For most of YouTube’s history, the most important ranking factor was views. Get enough people to click the play button and watch your video climb in search ranking.

Over time, the net result of this was a diminished user experience, promoting silly things like click-bait cleavage thumbnails and gaming the system by purchasing views from overseas click farms.

More importantly, it pushed genuinely good and helpful videos down in the rankings.

2012 Algorithm Change

In 2012, YouTube made a significant change to the ranking algorithm by emphasizing the metric of “watch time” as a key ranking factor. This change looks at the following:

  1. How long viewers watch a video
  2. How much “site watch time” a video encouraged OR How often and for how long a video bring people to YouTube and keeps them there

Strategies for Promoting Watch Time

This new emphasis on Watch Time means that in order to be successful on YouTube you must focus on retaining viewers and keeping them on your channel for as long as possible.

A good Watch Time strategy should include the following:

  • Create an Open Loop at the Beginning of Your Video. This is a psychological trick that plays into the mind’s desire to resolve tension and mystery. You can create open loops in your video by teasing an idea, not explaining it fully, and then promising that you will explain it later in the video.

Movies and TV shows are fantastic at creating open loops. For fans of the show LOST, Season 3’s famous “We have to go back!” moment is a classic open loop.

“Why does he want to go back? What happened? I have to know!!”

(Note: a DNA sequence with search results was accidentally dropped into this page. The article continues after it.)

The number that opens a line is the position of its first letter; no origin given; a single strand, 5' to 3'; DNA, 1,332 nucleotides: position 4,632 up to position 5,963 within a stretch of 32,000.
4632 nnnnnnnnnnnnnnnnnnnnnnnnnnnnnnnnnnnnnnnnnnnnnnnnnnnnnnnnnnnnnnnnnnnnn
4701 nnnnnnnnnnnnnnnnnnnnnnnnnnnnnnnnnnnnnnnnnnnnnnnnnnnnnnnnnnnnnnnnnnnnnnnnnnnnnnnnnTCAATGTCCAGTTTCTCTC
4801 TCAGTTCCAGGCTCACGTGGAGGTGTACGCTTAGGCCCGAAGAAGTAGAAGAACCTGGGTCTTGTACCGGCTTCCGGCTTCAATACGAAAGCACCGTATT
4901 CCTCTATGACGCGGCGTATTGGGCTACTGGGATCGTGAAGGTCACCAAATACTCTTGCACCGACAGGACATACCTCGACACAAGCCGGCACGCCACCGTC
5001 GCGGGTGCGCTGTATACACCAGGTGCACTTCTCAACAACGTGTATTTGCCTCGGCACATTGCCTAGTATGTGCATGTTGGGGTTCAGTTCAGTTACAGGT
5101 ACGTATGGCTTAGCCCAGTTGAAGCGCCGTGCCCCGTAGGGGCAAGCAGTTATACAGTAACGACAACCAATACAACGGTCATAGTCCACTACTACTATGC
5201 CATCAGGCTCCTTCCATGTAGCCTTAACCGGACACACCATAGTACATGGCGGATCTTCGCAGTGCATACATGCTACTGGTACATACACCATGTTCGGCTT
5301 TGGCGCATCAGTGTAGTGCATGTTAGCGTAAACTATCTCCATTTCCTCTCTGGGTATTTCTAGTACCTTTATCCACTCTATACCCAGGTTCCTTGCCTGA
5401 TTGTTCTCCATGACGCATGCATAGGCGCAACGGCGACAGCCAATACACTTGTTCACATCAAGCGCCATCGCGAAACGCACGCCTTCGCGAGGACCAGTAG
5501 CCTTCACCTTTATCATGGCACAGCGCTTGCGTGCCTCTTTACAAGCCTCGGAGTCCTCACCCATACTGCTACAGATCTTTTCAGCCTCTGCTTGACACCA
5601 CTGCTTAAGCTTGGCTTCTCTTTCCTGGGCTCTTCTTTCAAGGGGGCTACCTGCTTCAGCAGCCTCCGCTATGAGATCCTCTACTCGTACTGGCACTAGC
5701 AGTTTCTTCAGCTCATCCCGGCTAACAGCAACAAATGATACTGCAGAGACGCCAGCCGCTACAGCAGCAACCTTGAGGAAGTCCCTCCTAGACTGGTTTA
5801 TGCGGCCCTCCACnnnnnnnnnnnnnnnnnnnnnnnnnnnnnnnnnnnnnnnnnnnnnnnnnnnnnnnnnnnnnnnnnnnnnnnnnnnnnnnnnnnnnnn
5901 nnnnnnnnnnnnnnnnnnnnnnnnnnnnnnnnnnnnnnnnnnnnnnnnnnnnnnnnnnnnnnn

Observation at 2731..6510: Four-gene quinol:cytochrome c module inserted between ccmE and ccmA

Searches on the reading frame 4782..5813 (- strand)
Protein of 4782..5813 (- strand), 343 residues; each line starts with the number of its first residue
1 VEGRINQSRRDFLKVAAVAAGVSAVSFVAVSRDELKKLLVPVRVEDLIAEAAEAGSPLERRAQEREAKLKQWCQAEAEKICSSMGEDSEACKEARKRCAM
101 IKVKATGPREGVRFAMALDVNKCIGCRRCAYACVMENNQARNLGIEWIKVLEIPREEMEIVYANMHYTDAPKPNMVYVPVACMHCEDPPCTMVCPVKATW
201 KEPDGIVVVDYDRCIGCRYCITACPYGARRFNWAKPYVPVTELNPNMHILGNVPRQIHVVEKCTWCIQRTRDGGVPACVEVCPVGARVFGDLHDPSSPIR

• Use annotations to tease other videos – This is similar to internal link strategies for written content. The idea is to, wherever possible and relevant, use YouTube’s annotation feature to link to other videos on your channel to encourage viewers to watch more.
  • Use consistent and branded thumbnails – Using a consistent thumbnail design for similar videos will help to drive “linear watching” and encourage viewers to continue watching other videos in the series. Check out how online personality Chase Jarvis does this:
  • Consider breaking up long-form content – If you have 30+ minutes of content for a video, consider packaging this into 4-5 shorter videos. This could encourage continued viewing from viewers that might look at a 45-minute video as too high of a commitment.
  • Always ask for subscribers – YouTube favors videos that are responsible for “session starts” – that is to say videos that mark the beginning of a YouTube view session. Having subscribers increases the chances that one of your videos will initiate a view session.

Conclusion

YouTube is always changing their algorithms. Heck, they probably changed it again while you were reading this article. As is always the case on YouTube or anywhere else on the internet, the best way to avoid suffering from an algorithm change is to focus on your viewer and delight them as much as possible.